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|As a NetGalley member, I often receive their newsletter informing me of the books that will soon be available/are available for request. When I saw the Valley of the Moon in one of these newsletters, I was not much impressed by its cover – it was a bit too messy in my opinion. However, its title – it was filled with mystery and with a promise of an interesting journey just waiting to be taken in between its pages.
And so I requested to read it in exchange for my honest opinion.
And I am glad I did.
Valley of the Moon is Melanie Gideon’s third book and second novel. It is also my very first introduction to Melanie as an author. Valley of the Moon is told from the perspective of two main characters – Lux and Joseph. I am not sure why, but I am a sucker for books told from different point of views. Maybe because they make you feel omnipresent and in a way god-like; always aware of the truth that either character ignores. Seeing how the novel was structured, reinforced my desire to dive into it.
The narrative takes us back and forth between the early 1900s and the 1980s. Joseph – trapped in 1908, and Lux mainly living in 1980 and finding her way back to 1908. As the story unveils, we learn from both characters their troubled pasts with their fathers, the lack of love they felt growing up, and the desire to build a future together, despite the unlikely circumstances. Both characters are relatable, and it is easy to root for them and become attached. Although Lux at first appears to be a mess – working at a restaurant and barely making ends meets for her and her son Benno, I loved discovering that she was more than her crappy job, and more than the poor life choices she had made up until her visit to Greengage. It is easy to feel empathetic toward her as she tries to better her life and her son’s while trying to maintain the relationship she is building with the people of Greengage, and Joseph in particular. Despite what appeared as her shortcomings, Lux proves to be a person of her word, and a fighter. She is someone one would love to have as a friend or a parent. It is also interesting to see that the all composed, well behaved Joseph is just a human like the rest of us, one that feels guilt, that tries to do and be better, and one who is always ready to lend a hand, and his ear.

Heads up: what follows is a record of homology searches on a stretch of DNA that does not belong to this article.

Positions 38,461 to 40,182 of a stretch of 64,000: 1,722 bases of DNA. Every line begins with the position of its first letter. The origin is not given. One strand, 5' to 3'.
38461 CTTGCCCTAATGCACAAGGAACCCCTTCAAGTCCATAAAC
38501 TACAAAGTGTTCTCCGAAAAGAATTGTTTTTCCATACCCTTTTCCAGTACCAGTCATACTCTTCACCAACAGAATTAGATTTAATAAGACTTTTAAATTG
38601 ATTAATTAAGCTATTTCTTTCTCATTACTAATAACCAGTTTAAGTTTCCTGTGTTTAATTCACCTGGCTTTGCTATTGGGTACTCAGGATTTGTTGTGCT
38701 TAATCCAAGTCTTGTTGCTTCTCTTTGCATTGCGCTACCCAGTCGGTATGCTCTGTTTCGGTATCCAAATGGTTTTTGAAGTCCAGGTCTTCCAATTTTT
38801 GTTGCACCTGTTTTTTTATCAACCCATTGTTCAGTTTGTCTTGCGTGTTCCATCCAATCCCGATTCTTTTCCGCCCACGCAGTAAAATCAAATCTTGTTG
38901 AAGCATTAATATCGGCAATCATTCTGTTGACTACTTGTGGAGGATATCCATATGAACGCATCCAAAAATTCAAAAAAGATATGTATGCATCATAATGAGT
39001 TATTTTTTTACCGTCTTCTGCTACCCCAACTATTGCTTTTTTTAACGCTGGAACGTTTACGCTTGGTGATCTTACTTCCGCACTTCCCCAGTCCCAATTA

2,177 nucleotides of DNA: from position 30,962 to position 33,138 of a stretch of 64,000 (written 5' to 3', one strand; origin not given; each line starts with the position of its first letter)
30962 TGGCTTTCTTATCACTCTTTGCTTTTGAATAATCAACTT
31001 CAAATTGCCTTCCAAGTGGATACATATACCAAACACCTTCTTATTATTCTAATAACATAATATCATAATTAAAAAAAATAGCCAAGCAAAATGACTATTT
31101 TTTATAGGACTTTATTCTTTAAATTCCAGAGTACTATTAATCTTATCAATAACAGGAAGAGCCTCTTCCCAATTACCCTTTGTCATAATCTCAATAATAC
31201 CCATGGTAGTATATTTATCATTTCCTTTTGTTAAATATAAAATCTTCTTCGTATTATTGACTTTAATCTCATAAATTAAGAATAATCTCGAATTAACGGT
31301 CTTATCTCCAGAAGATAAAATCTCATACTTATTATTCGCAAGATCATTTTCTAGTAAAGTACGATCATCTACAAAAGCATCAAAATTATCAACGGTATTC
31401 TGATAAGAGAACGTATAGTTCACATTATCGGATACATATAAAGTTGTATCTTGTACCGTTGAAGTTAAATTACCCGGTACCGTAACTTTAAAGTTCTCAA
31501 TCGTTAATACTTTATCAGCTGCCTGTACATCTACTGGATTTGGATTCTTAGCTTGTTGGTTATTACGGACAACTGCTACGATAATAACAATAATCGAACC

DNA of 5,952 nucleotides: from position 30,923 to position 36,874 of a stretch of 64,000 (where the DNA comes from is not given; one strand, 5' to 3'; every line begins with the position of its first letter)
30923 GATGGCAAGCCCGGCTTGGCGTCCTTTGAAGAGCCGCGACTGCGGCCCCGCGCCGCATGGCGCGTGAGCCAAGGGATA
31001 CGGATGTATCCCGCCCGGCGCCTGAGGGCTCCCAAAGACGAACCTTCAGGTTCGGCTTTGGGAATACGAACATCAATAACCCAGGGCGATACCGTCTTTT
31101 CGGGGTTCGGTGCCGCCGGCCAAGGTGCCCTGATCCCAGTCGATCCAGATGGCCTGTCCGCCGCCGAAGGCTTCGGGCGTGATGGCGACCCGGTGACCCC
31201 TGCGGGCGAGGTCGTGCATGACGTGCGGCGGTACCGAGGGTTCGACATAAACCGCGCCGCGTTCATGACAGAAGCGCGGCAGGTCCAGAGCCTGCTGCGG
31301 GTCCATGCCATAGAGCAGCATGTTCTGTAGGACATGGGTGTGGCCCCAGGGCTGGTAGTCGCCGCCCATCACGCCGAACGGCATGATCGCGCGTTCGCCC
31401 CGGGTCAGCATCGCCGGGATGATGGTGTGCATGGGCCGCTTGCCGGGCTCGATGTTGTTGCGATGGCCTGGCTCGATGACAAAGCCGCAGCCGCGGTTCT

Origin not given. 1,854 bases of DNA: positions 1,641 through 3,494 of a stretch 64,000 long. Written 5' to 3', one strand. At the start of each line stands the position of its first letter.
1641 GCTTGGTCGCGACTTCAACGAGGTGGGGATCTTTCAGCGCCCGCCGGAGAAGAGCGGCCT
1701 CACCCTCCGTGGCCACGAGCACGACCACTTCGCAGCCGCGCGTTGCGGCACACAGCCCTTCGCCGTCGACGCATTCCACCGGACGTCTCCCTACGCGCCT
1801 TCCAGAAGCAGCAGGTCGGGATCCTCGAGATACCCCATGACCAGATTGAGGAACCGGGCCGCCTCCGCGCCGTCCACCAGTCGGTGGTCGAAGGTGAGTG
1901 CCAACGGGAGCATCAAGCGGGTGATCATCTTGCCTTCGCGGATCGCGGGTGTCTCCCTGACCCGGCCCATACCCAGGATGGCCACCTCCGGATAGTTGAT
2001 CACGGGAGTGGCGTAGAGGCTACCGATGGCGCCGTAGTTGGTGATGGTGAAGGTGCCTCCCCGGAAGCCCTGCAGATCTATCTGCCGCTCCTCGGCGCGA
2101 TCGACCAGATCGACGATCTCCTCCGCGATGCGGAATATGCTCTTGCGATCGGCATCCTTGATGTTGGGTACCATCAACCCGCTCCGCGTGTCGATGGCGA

Valley of the Moon is a beautiful story of love, hope, redemption and possibilities. It sucks you in the moment you open its pages, keeping you on your toes throughout the novel. It is packed with powerful (read emotional) paragraphs, offering a somewhat unexpected twist to the story that really took me by surprise. I couldn’t help myself from worrying for Lux, Benno, and Joseph, nor could I stop the tears from rolling down. Melanie Gideon created a masterpiece, a novel so powerful that you are left feeling all kinds of emotions at the same time: sad, happy, hopeful, and so much more. Valley of the Moon is a real page turner, and a book I think anyone into time travel, women’s fiction and touchy-feely narrative, will really enjoy this book. I am already looking forward to reading more from Melanie and maybe even see Valley of the Moon being someday adapted onto the big screen (wishful thinking?).
I would like to thank NetGalley and Random House Publishing Group – Ballantine Books for giving me the opportunity to read and review this book.